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Sandy Doesn't Stop Chatham Marathoners

Despite going without power for days, 12 staff members from the School District of the Chathams are ready to give their time to fight blood cancers.

After school lets out Friday, 12 teachers and administrators from the School District of the Chathams will gather their running gear and travel to Philadelphia to participate in the Leukemia and Lymphoma Society's Team in Training Marathon.

Nine of those running gathered at Chatham Middle School Tuesday to compare notes and trade tips for the weekend, including:

  • the weather (rain is predicted)
  • what to wear (long sleeves and pants underneath the required jersey, and maybe an old sweater to wear to the starting point where discarded outerwear will be donated to the homeless)
  • what to eat (Superintendent Michael LaSusa recommended two Cliff bars and a banana)
  • and where the team should meet after the race (the steps in front of the Philadelphia Museum of Art—at the bottom, not the top.)

These are details the group has not had a chance to work out yet, mostly because of the damage caused by Tropical Storm Sandy. Several went without power for five days or more.

LaSusa was the last to have his power restored—it didn't come back until Sunday. Between work and his family, training for the marathon went on "a full-on taper" after Sandy.

Another teacher participating in the run, Doree Kesselbrenner, broke her toe three weeks ago and had to shift her training to "swimming, biking [and] the elliptical" to give it time to heal.

"It's an inconvenience, but as we know, there were a lot of people that were a lot worse off than us," Julie Ullmeyer said.

Gail Walsh lives in Middlesex County. The last long run she was able to do for her training, she said, was along the Jersey Shore "all the way up to Avalon and the bridge there," she said. "It was a beautiful sunny day in October. Now you're up here, it's hard to believe the devastation that's at the shore and how vast and wide it was up here, 50 miles away."

The devastation took a toll on training for several of the teachers participating. "I don't think I've been as ready as I've been in the past for some of the others [past marathons], but that's also what I'm holding on to. I've done it, and I know I can do it, so I will do it," Megan Keown said.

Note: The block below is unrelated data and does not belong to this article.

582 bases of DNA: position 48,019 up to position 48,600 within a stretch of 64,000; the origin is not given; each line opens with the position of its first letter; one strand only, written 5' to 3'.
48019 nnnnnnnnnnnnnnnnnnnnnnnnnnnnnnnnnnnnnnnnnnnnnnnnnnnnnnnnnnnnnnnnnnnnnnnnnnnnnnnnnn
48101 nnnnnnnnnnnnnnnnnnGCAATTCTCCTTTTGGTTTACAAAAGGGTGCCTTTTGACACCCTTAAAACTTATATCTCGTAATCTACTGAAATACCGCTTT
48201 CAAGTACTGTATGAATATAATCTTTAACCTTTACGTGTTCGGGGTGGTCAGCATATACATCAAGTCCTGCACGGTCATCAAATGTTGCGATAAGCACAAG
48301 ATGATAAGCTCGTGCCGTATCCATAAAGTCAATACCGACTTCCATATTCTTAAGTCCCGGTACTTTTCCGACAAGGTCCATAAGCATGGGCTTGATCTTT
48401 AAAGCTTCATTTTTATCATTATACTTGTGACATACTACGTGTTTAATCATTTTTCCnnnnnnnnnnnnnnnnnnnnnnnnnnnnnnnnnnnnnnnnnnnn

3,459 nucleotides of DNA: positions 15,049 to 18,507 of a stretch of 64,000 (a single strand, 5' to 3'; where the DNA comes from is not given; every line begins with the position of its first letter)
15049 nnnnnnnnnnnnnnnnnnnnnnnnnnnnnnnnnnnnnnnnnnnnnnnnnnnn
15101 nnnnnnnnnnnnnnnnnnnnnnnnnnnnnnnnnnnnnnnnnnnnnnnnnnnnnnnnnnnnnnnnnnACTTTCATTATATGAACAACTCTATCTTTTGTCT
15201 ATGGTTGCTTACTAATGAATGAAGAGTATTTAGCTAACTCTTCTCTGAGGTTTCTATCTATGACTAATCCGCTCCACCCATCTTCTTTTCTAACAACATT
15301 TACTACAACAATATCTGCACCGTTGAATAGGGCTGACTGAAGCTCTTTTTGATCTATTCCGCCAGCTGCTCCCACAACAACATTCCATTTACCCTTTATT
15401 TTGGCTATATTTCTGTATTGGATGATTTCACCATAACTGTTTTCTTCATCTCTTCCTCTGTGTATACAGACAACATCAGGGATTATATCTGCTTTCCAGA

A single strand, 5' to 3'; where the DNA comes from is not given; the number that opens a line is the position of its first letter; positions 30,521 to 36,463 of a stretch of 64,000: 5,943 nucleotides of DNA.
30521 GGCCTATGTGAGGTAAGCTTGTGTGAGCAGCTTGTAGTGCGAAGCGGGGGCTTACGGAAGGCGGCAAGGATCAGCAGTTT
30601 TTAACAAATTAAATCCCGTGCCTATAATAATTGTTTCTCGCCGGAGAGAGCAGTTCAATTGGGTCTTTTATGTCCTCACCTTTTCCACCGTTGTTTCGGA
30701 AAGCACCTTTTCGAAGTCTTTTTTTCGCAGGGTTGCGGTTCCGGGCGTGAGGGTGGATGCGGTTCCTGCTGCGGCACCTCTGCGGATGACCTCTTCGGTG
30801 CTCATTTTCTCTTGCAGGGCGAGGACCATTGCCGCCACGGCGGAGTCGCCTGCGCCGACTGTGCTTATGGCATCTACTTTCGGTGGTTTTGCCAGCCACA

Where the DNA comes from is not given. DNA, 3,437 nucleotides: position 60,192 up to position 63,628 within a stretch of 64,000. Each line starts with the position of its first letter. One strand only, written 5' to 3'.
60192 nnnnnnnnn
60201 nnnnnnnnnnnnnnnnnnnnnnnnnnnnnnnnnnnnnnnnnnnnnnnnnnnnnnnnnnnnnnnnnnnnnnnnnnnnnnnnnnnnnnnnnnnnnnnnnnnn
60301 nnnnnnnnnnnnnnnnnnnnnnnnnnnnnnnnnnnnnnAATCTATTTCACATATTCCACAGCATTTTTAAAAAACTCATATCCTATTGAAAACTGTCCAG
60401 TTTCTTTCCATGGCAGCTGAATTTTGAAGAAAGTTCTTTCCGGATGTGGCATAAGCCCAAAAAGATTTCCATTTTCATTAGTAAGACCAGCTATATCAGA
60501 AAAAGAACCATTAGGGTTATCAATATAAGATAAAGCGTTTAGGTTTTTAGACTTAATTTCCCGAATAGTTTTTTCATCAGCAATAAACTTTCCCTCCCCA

Team members also said they get inspired when they think of what got them all started training for this run—the announcement earlier this year that a colleague's spouse had been diagnosed with lymphoma.

"You're going for a cause," Stephanie Coviello said. "It's great that you're getting healthy, you're running, you're extending your endurance, but when you get back to the root of it all, I think that made me want to go further. That was motivation."

Trebour brought together the core group of those interested in running the marathon back in June. Twelve of the fourteen who originally signed up will make the trip to Philadelphia.

"We have people that we work with [whose] immediate family currently undergo the challenge of these diseases," Trebour said in a previous interview with Chatham Patch.

Together they raised money from among their own family and friends, solicited donations and held fundraising events in Chatham that the community generously responded to. Donations totaled $24,732.89, well over the required $23,100 for the event.

"We would like our school and the community that we work in to know that we are so thankful for their generous contributions," Trebour said.

Trebour and LaSusa are the only two of the twelve runners who will run a full marathon Saturday—26.2 miles.

"I'll be the last one [of the group] to finish," Trebour said.

Kesselbrenner's son Joey, now 27, suffered a bout of leukemia when he was 6. He's been in remission for 20 years. She has participated in several Team In Traning events since his illness.

"I always remember my son at 6 years old, and I always know that this is time well spent and the whole effort is worth it, because he would not be alive but for all the research and the trials that went on before he was ill, and all the improvements that have been made in the last 20 years," Kesselbrenner said.

"Hopefully anyone we know who is currently suffering or being treated has benefited from all the people that have put in the time and effort and energy to continue to fundraise, to continue to research, and to continue to make treatment better and hopefully someday eradicate it. I'll do it as long as I can do it, because to me it's paying back the universe."

Cheryl Vivona November 14, 2012 at 01:42 PM
Good luck to these wonderful educators! Teaching our children yet another lesson about honoring commitment in the face of hardship! Just like the people they are trying to help! Thank you!

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